Unlike an increase in the real estate transfer tax, adding a fee to Chicago’s water bills would generate the money needed to remediate lead from our city water. We support this option, as it would be a guaranteed source of income from a greater number of homes and businesses, including those living outside city limits, renters and private property owners.

“Brian Bernardoni, senior director of government affairs and public policy for the Chicago Association of REALTORS®, said the proposed 1 percent tax on large real estate transactions ‘won’t even come close’ to generating the money needed to solve the problem. In fact, the annual take could be as low as $20 million, Bernardoni said. ‘There are only 279 listings in the city of Chicago today on® this month” that exceed $750,000, Bernardoni said. Instead of putting the burden on high-end real estate, Bernardoni suggested an additional fee on the water bill — on top of the 29.5 percent fee for the Municipal Employees Pension Fund. “If people don’t want lead in the water and they want the problem solved now, let’s deal with it in an effective way that’s strung out across all water users. Every single water bill,” he said.”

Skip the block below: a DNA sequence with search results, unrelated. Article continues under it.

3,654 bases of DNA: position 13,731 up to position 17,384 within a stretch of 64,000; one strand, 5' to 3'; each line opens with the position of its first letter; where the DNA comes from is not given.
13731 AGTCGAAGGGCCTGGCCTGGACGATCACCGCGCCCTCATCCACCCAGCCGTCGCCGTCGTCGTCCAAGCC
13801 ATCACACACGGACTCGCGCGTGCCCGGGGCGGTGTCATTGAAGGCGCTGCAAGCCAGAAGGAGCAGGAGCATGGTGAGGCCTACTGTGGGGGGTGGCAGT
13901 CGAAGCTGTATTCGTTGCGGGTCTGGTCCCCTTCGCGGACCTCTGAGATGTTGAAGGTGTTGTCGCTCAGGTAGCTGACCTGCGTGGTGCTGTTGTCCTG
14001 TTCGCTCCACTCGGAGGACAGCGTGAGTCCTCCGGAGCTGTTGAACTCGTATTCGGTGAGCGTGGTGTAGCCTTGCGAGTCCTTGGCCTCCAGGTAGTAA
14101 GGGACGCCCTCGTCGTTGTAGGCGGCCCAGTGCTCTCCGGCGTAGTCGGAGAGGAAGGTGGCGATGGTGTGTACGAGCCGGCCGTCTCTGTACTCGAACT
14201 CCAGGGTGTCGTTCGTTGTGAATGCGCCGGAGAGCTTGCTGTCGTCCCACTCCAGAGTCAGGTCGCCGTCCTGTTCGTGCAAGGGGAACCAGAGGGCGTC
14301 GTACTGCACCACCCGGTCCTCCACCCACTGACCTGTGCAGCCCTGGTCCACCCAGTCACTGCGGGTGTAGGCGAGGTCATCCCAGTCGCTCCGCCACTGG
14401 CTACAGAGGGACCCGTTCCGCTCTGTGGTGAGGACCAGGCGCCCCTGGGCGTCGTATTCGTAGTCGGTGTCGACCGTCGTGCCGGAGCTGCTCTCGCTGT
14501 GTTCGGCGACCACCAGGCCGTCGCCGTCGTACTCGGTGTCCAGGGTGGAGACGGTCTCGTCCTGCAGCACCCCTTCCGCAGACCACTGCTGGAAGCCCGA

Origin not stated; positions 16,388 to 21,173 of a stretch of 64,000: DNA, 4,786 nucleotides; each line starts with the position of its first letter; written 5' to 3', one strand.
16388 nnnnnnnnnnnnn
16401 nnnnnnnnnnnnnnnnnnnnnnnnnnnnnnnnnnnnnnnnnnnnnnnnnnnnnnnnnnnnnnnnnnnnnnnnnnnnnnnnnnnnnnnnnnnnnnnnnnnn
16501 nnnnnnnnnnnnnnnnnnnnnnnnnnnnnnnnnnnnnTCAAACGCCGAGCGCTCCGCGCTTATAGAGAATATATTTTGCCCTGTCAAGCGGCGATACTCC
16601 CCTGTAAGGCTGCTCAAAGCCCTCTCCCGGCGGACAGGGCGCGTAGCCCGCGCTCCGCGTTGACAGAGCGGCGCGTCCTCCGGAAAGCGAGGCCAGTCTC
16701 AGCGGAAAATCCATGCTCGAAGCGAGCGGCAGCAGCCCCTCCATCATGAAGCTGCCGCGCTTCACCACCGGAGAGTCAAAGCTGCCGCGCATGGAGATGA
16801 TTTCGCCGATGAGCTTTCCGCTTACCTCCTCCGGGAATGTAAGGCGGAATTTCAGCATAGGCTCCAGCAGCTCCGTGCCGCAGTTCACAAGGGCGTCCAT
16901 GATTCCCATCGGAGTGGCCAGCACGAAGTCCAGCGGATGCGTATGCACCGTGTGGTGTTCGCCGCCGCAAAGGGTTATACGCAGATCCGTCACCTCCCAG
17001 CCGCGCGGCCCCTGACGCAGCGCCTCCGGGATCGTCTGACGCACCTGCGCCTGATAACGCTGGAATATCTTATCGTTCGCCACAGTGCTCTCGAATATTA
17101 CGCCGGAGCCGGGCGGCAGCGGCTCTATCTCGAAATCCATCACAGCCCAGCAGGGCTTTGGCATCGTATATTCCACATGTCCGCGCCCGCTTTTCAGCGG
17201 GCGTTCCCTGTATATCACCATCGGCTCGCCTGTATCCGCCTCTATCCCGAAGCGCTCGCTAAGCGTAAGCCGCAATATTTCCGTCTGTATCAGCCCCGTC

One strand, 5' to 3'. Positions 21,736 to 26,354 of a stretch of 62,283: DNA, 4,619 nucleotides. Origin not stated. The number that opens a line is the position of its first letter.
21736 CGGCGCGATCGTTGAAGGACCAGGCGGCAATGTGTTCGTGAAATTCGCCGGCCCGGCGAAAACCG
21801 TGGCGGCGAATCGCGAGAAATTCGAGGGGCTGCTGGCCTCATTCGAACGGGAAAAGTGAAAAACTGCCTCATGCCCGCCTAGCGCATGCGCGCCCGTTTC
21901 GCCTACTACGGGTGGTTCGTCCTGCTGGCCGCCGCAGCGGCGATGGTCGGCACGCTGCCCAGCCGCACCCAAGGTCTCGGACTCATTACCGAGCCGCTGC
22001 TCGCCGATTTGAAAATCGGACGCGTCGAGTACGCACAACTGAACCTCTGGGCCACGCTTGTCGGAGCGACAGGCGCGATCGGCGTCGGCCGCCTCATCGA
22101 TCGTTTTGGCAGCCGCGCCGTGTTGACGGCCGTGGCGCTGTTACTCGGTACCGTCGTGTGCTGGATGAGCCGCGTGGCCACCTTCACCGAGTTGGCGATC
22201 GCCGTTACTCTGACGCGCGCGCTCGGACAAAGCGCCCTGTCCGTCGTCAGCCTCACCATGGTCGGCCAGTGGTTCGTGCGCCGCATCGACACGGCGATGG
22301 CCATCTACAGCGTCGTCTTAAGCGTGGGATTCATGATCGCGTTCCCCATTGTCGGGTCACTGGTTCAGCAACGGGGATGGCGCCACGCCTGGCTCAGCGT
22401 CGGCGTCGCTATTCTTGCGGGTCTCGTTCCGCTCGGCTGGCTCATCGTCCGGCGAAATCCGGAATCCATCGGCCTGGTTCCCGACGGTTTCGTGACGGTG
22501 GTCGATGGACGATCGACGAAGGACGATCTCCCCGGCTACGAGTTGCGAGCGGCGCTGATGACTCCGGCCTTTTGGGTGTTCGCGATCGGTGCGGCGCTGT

• Aldermen Consider $2 Billion Plan to Get Lead Out of City Water – WTTW-TV
      The Chicago Association of REALTORS® warns the tax could tank the real estate market – and that a better way to pay for these needed upgrades would be to tack an extra fee onto everyone’s water bill – not charge 1 percent on a home sale of $750,000 or more.“That’s a $7,500 tax, for the benefit of you leaving Chicago. That’s outrageous,” said the association’s Government Affairs Director Brian Bernardoni. “The water bill is something that everyone gets. You attach that fee, amortize it over a longer period of time so everyone’s not getting hit hard. But at least you know there’s a fund and that fund is being used to deal with lead remediation.”



We are strongly opposed to any form of rent control. Rent control would be destructive not only to the rental and overall housing market, but to the growth of our economy in general. Instead, REALTORS® pledge to work with state and local policymakers and urge them to take a more positive, innovative, forward-thinking, pro-development approach that would keep the existing market healthy and spur new affordable housing development.